USAFA Lawsuit Dismissed, Weinstein Goes 0 for 4

Yesterday, a Denver judge dismissed the lawsuit brought by Michael Weinstein’s Military Religious Freedom Foundation against the US Air Force Academy.

U.S. District Judge Christine Arguello dismissed the suit, saying neither associate professor of economics David Mullin nor the Military Religious Freedom Foundation had shown the prospect of retribution was real and imminent.

In fact, despite having just filed the lawsuit, Mullin reportedly admitted he had not suffered retribution from skipping prior prayer luncheons, and he wasn’t sure he’d face retribution at all:

In a telephone interview after the ruling, Mullin acknowledged he couldn’t say with certainty that he would face retribution for not attending.

Interestingly, the hearing was reported as an opportunity to hear arguments “on Plaintiff’s Motion for Preliminary Injunction.”  Arguello appears to have gone a step further and not only denied the injunction, but also dismissed the suit altogether.

Michael Weinstein now stands at a record of 0 and 4.  In the past 6 years he has sued the US military 4 times.  Each has been dismissed.  While it is not unforgivable to lose a lawsuit, Weinstein has lost every single one he’s filed against the military.  In fact, none have survived even the initial motion to dismiss.  At some point, that becomes a statement on the validity of his claims.  (The word “frivolous” is already being raised.)  His legal arguments are weak, his understanding of the Constitution flawed, and his accusations against the military baseless.  In short, Weinstein’s self-described campaign of “litigation and agitation” has become precisely that: a campaign of legal harassment, nothing more.  Three prior lawsuits had already proven that; but it didn’t stop Weinstein from filing a fourth.  It is unlikely, barring an unusual sanction, that he will be deterred from filing a fifth.

Weinstein can’t have filed a single lawsuit with the sincere intent to “right a wrong” — if he had, why did he fail to file even a single appeal (despite repeated promises to do so)?  It would seem even he didn’t believe his client’s case could survive.  Rather, he had accomplished his goal of attention and fundraising; he had made his publicity splash.  The military members who served as vehicles for his vendetta were put to the side.  The unique situation in this case is that it set a record for how quickly Weinstein was sent home.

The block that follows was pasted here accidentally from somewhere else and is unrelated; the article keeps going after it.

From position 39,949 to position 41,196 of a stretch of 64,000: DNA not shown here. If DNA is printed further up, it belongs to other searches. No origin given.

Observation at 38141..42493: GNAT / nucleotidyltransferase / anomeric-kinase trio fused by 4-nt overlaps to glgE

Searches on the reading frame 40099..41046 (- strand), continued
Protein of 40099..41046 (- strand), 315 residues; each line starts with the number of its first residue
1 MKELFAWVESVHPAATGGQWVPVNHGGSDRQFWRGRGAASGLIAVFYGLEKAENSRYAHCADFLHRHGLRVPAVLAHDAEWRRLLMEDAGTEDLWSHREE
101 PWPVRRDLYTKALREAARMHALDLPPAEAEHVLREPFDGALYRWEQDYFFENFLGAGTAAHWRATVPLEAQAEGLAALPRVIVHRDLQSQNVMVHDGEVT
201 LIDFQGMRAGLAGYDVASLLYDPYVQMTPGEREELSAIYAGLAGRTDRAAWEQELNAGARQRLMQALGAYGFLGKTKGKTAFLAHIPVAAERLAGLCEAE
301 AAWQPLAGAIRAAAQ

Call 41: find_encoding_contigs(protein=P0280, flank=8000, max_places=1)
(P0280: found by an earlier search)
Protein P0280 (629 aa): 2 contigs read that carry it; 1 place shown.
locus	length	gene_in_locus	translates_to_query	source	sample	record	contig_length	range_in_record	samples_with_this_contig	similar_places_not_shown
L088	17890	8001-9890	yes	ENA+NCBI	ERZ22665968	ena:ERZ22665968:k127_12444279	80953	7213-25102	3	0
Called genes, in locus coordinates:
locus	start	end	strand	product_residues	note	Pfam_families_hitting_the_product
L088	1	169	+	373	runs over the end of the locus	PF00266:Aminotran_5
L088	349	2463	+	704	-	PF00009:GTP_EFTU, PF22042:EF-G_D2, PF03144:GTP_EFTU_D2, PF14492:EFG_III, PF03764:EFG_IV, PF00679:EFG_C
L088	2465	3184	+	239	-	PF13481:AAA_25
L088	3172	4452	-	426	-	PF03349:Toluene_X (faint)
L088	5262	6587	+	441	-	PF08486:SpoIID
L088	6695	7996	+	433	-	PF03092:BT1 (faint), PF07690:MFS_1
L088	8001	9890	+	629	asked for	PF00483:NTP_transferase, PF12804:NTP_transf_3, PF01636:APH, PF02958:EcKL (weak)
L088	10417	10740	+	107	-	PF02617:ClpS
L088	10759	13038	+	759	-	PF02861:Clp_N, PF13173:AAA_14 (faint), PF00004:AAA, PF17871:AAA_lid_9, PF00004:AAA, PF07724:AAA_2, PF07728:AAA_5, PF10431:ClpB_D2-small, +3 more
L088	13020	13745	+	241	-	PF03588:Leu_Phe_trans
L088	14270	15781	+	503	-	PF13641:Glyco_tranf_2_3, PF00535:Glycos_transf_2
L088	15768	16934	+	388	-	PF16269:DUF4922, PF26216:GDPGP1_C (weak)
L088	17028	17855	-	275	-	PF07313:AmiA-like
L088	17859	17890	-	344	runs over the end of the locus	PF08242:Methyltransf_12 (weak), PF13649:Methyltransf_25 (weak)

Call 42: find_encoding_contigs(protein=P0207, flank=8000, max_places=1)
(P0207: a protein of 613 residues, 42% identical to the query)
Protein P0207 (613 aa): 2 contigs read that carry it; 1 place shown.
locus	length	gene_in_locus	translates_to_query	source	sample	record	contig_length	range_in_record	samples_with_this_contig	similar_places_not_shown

More importantly, contrary to Weinstein’s accusations, Arguello said the Academy did communicate about the event appropriately.

[Arguello] said the academy had clearly stated to faculty, cadets and staff that the event was voluntary and no one faced reprisals for being a no-show. (emphasis added)

[Arguello] also said government lawyers had shown the chaplains — not academy commanders — were the sponsors, although she said there was “some lack of clarity” in the way the event’s sponsorship was described. (emphasis added)

In a possible disconnect from reality, one of Weinstein’s attorneys claimed victory after a Chaplain said he had planned to make sure the Chapel received the credit for sponsoring the event:

“That was the goal of this case,” he said. “We’ve been given assurances they will walk more carefully.”

Where, precisely, in the lawsuit did Weinstein ask for this clarification?  Look at every press release and news article in the past few weeks.  How many times did Weinstein “demand” the Air Force Academy chapel clarify its sponsorship?  Was it between the words “rescind” and “Lt Clebe McClary” that were repeated so often recently?  Perhaps it was between the lines of the accusations McClary was the ‘wrong kind‘ of Christian and a criminal.

As with MRFF researcher Chris Rodda’s constant (and often irrelevant) reference to military uniforms, the MRFF will likely seize on this for future complaints about military interaction with religiously-themed events.  Notably, however, this was a civilian’s analysis of internal military interaction — and the courts are generally loathe to “interfere” with internal military operations.  That may be why there is no finding or order telling the Academy to do anything, despite a comment from the judge on “clarity.”

Sometimes the US military seems to walk on eggshells in what should be clear issues of religious freedom.  Weinstein’s lawsuits seem to aim to make the military even more sensitive, to the point it has a “chilling effect” on the military’s support of the religious freedom of its troops.  And Weinstein claims to support “religious freedom,” no less.

The Academy reportedly invited press to the luncheon; as previously noted, at least two MRFF supporters have also indicated they plan to attend.